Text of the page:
What programs would you like to see ported to Linux?
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hey walrus121 check out the following:
Parental Control Software -> http://dansguardian.org/ (This is what I use)
Any awesome games UT2004, Army Ops, Super tux (To name a few and more coming)
A decent spreadsheet program Whats wrong with OpenOffice.org I use it with no prob
A disk defragmenter Not needed in any Linux file system (You really are a newbie)
Antivirus software -> http://www.sald.com/ But not needed for Linux
Dragon NaturallySpeaking, or bring back IBM ViaVoice for Linux -. Don't know Don't use
Thanks for the info on DansGuardian. I think that they need to make their page more Google-friendly.
> Any awesome games UT2004, Army Ops, Super tux (To name a few and more coming)
I agree that those are awesome, but they don't compare to all of the tremendous games that are made by companies like EA, Atari, SquareSoft, Activision, and Nintendo. I'd like to see those games ported to Linux, other than using the buggy (and rather expensive) WineX.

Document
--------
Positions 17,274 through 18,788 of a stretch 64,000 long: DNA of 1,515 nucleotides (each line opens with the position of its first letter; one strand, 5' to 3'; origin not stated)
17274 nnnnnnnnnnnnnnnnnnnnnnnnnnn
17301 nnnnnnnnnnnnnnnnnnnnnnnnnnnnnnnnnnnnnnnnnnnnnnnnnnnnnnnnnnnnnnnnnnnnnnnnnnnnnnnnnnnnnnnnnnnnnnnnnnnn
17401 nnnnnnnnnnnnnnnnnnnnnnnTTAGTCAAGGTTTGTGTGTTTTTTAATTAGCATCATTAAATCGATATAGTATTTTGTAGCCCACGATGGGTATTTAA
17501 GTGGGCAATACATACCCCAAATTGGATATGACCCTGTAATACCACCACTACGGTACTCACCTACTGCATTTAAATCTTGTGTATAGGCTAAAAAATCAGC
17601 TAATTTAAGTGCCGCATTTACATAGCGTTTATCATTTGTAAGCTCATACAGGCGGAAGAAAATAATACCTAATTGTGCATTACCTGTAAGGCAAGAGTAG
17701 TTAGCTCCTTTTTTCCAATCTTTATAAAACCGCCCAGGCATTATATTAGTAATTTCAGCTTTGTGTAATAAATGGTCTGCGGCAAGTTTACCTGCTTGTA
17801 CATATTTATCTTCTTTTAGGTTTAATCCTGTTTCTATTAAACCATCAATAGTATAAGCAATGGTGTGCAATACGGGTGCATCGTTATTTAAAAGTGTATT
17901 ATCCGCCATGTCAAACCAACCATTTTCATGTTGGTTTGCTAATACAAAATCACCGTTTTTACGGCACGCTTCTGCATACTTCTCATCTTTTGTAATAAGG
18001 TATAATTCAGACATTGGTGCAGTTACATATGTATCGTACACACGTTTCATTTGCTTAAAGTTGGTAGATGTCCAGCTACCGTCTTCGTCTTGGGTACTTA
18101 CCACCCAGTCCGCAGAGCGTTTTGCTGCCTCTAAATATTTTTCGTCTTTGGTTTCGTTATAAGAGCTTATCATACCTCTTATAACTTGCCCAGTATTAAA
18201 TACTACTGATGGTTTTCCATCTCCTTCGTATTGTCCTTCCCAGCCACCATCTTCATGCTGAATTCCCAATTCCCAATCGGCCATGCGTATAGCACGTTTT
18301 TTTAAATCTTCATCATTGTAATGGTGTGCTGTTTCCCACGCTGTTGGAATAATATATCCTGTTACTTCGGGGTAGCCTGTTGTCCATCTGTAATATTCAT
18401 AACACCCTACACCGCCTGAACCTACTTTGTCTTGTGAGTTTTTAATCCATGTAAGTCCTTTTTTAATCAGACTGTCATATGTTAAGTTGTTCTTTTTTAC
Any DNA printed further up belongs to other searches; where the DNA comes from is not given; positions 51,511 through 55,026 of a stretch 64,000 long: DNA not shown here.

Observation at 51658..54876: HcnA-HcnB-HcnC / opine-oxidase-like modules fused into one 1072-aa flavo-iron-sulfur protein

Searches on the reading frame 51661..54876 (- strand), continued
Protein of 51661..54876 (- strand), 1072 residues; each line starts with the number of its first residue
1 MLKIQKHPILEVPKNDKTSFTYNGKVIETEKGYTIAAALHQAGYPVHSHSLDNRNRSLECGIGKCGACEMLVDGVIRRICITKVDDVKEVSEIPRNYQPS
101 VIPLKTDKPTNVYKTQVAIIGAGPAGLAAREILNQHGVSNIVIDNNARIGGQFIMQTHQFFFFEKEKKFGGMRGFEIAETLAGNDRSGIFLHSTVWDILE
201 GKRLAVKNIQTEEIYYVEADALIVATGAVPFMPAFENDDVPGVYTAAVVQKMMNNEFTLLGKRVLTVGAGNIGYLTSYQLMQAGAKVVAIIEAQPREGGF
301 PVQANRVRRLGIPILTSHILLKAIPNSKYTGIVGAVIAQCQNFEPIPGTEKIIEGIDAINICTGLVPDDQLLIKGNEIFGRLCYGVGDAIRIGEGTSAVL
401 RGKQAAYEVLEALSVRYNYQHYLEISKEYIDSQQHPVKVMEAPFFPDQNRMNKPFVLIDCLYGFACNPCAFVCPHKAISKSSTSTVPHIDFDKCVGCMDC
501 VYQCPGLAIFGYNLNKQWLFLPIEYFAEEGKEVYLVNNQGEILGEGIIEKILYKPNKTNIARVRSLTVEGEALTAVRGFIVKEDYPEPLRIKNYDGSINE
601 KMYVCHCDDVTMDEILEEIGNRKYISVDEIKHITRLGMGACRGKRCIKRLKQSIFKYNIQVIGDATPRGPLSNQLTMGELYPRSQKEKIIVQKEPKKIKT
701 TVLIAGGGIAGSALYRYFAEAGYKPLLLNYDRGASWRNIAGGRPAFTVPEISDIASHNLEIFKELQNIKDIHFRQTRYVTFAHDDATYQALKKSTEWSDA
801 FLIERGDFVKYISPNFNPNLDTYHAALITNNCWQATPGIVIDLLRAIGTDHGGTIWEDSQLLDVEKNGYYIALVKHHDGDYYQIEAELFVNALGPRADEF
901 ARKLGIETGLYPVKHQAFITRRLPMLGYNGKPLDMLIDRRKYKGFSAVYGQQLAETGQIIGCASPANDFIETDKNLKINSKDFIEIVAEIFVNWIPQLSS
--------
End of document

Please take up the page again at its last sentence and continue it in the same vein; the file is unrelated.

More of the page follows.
> A decent spreadsheet program Whats wrong with OpenOffice.org I use it with no prob
The program does not include as many hard core mathematical features as Microsoft Excel. This is very necessary for those of us in science, mathematics, statistics, and engineering. Specific features that I recall off the top of my head that are lacking are:
-Equations for curve fits
When I have to use those every day in lab, OpenOffice.org can't be my choice.
> A disk defragmenter Not needed in any Linux file system (You really are a newbie)
I'm not a newbie at all. This stupid forum thinks so because they won't let me tell them that I am not. I'm just a Newbie to this forum. I've been using GNU/Linux for 5 years, 4 years as a systems administrator. There is an experimental program called e2defrag, but nobody has done anything with it in years.
It is needed. Your filesystem still becomes fragmented with time, ext2fs just minimizes the fragmentation.
Why does everyone always assume that I'm being arrogant? Is it because I cite things?